Thanksgiving 2022: What is gratitude?
Yesterday, my wife and I spoke to a pastor’s wife whose husband (a close friend) recently died of a heart attack. She’s now making a heroic effort to raise three young children alone and working multiple jobs to support the family. After we’d hung up, my wife and I just held each other for several long minutes. Perhaps it sounds selfish, but I confess that the same thought was running through both our minds.
What if that was us?
The conversation was a solid reminder that we’re on this earth for a moment. The blink of an eye in a cosmic sense. Whatever wealth we’ve accumulated, whatever stuff we’ve bought, will quickly become irrelevant. The only thing that will outlast us is the influence that we’ve had upon those with whom we’ve interacted. The relationships we’ve built—or not.
It made us both realize how grateful we are to be alive.
Gratitude vs materialism
In America we’re approaching Thanksgiving, a time once intended to be a day of prayer and fasting but has now become synonymous with shopping, turkey, and football. But there’s also the element of gratitude that we must not forget. Gratitude is choosing to appreciate what you have instead of focusing on what you don’t have. In a sense, it’s the ultimate antithesis to the dissatisfaction that drives commercialism.
On Black Friday–or maybe Thanksgiving itself–thousands of Americans will swarm stores, trying to get the latest phone or snag a deal. That’s not always a bad thing. But perhaps we should put more attention on what we’ve been given instead of falling prey to the illusion that buying something will make us (or someone else) happy.
The humbling reminder
The Bible continuously reminds us to be thankful. Gratitude is a humbling reminder that there are things we cannot achieve on our own. For example, the breath that fills our lungs, the birds that fly or the sun that paints a breathtaking masterpiece each sunset. On a practical level, the length of our life or our health are all beyond our control.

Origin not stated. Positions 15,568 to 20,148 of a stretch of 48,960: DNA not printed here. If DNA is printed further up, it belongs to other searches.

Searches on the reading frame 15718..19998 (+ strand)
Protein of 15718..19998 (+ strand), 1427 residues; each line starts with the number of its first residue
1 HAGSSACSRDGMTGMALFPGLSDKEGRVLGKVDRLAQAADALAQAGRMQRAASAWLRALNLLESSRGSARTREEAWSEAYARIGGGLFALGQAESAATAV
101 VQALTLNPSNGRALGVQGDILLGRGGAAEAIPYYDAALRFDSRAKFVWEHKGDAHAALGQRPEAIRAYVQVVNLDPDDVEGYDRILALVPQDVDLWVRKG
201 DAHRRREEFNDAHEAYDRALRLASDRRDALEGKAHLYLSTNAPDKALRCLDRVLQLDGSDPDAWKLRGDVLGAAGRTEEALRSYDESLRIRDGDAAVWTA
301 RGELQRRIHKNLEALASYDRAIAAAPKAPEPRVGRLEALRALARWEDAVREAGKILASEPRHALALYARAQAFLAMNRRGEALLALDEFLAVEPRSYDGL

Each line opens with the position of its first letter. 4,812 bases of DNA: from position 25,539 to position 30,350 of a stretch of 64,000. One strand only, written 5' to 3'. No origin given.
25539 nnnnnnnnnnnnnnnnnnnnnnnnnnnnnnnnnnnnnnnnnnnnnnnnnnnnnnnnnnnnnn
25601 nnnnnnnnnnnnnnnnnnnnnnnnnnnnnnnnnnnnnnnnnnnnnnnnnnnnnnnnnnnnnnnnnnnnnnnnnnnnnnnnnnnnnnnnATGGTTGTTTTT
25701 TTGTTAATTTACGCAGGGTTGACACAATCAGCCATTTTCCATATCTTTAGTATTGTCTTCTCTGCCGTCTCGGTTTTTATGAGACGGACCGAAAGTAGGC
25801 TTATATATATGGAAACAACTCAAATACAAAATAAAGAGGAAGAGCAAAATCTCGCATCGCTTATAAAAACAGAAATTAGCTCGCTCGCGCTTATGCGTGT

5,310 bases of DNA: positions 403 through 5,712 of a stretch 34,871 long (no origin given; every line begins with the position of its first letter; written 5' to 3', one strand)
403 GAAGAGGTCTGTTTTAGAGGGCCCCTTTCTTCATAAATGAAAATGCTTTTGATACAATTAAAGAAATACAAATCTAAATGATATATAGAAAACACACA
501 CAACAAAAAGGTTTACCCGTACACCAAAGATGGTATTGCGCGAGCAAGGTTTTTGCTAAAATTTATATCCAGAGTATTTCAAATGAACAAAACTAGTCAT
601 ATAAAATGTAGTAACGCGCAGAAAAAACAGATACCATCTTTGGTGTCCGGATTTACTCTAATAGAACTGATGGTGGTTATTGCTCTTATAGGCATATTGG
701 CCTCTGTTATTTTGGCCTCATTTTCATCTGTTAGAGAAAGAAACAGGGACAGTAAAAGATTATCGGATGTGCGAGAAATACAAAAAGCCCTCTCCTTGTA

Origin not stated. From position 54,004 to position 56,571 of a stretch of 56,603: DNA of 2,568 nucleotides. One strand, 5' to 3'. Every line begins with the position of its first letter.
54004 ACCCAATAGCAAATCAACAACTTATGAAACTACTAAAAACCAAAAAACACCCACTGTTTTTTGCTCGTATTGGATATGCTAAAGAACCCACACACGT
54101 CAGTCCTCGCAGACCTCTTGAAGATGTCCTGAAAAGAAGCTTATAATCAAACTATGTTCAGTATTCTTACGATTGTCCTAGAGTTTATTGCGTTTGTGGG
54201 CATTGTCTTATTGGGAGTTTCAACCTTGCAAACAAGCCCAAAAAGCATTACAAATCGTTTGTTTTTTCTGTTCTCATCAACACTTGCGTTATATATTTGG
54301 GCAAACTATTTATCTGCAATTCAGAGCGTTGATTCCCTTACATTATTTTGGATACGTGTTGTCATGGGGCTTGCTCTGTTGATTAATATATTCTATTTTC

It’s humbling, really. And, in a time where entitlement and self-love seem to be hardwired into our collective psychology, it’s more important than ever to stop and appreciate the underserved blessings that have come our way.
Gratitude impacts us by making us better people. It teaches us to focus on the small things instead of always dreaming or waiting for the “big moments” in life. As a kid, I read Leo Tolstoy’s War and Peace (all 1,400 pages!). One of the striking lessons is the importance of valuing the ordinary, and finding happiness in simplicity instead of excess. For example, a nobleman-turned-prisoner relishes eating a tiny piece of potato slowly and feels more grateful than he did when he had delicious meals at his disposal. When we value the simple treasures that God bestows, we become the wealthiest of people.
This Thanksgiving let’s put down our devices and pick up meaningful conversations. Let’s tear down walls and (re) build bridges. All the wealth or prestige can never replace the value of one hug or a kind word. Let’s focus on what we have instead of what we’re lacking.
Above all, let’s be grateful for the simple fact that we are alive. For as long as there is life, there is hope.
During the day list three things that you’re grateful for. When you’ve mastered this step, challenge yourself with 5 things.